Book Review -
Transparent: Love, Family and Living the T With
Transgender Teenagers by Cris Beam
Written by Damian Penny
Published March 08, 2007
Britain's Daily Mail newspaper caused a stir last month with a story
about a German child diagnosed as transsexual at 12 years of
age. Born a boy, she now lives as a girl and receives regular
hormone injections to offset the effects of adolescence.
"Kim," as she is now known, has been given the wholehearted support of
her family - which makes her much more fortunate than the subjects of
Cris Beam's Transparent, a detailed look at a subject normally
relegated to the tackier daytime talk shows.
Beam met and befriended several transgendered teenagers born
male and now living as female, or vice versa while
volunteering at a small high school for gay students in Los
Angeles. Over the next four or five years, Beam became
especially close to four of her male-to-female students, and chronicled
their daily lives.
Needless to say, they don't have it easy - largely rejected by their
families, the girls (as Beam, and most transgender advocates, would
insist on calling them) bounce between group homes, roommates,
short-term romantic relationships and all too often
prostitution, drugs and prison. Some are able to procure
female hormones or even cosmetic surgery to feminize their appearance,
but others attend "pumping parties" where silicone (often,
industrial-grade silicone) is injected into their bodies. One
of her young friends, Domineque, ends up in a male prison, and
ultimately winds up in a special unit with informers and sexual
offenders - partly for her own protection, and partly because no one
knows exactly what to do with her.
Beam and her girlfriend become especially close to Christina, a former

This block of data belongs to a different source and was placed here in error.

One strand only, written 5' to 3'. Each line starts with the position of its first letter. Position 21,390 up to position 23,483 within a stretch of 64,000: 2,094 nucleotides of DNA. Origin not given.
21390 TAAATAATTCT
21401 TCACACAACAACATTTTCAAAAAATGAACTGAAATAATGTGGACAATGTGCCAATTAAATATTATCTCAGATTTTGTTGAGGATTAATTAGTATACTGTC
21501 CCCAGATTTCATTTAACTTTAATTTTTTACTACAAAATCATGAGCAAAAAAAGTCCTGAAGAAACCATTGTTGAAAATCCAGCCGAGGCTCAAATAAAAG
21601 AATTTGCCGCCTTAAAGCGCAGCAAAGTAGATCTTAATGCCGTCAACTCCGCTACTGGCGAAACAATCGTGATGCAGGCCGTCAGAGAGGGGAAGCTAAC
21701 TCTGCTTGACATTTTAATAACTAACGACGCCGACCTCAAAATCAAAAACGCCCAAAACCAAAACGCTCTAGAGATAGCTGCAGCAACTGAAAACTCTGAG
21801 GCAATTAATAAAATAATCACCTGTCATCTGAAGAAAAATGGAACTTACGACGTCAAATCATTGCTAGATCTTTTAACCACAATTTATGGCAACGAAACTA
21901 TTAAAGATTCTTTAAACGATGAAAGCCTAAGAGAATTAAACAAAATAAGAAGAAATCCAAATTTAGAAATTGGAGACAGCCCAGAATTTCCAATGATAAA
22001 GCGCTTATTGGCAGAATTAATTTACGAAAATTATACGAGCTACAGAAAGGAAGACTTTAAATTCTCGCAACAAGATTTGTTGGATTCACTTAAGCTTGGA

gang member (still sporting her tattoo, which leads to some extremely
awkward and dangerous moments) who rollercoasters between meaningful
employment and the squalor of prostitution and drugs. She
lives off and on with her mother, who remains deeply uncomfortable with
what her son (born Eduardo) has done with his life and body.
Thankfully, Beam resists the urge to preach, and allows her subjects'
stories to speak for themselves. She does occasionally
digress into related subjects, such as the medical options available to
young transgendered persons, and why there are so many more
male-to-female transsexuals compared to the other way around.
(A viable prostitution market for "MTFs" is no small factor here.)
Some readers will be uncomfortable with Transparent's subject matter,
whether because of the issue of transsexuality itself, or because of
the young age of those involved. Even I would have some
serious questions and concerns about allowing a young teen or pre-teen
like "Kim" to commence such treatment. But you can be sure
this issue will become more prominent as time goes on, and Transparent
is an interesting introduction to a controversial subject - and, more
importantly, a compelling look at some difficult, unusual human
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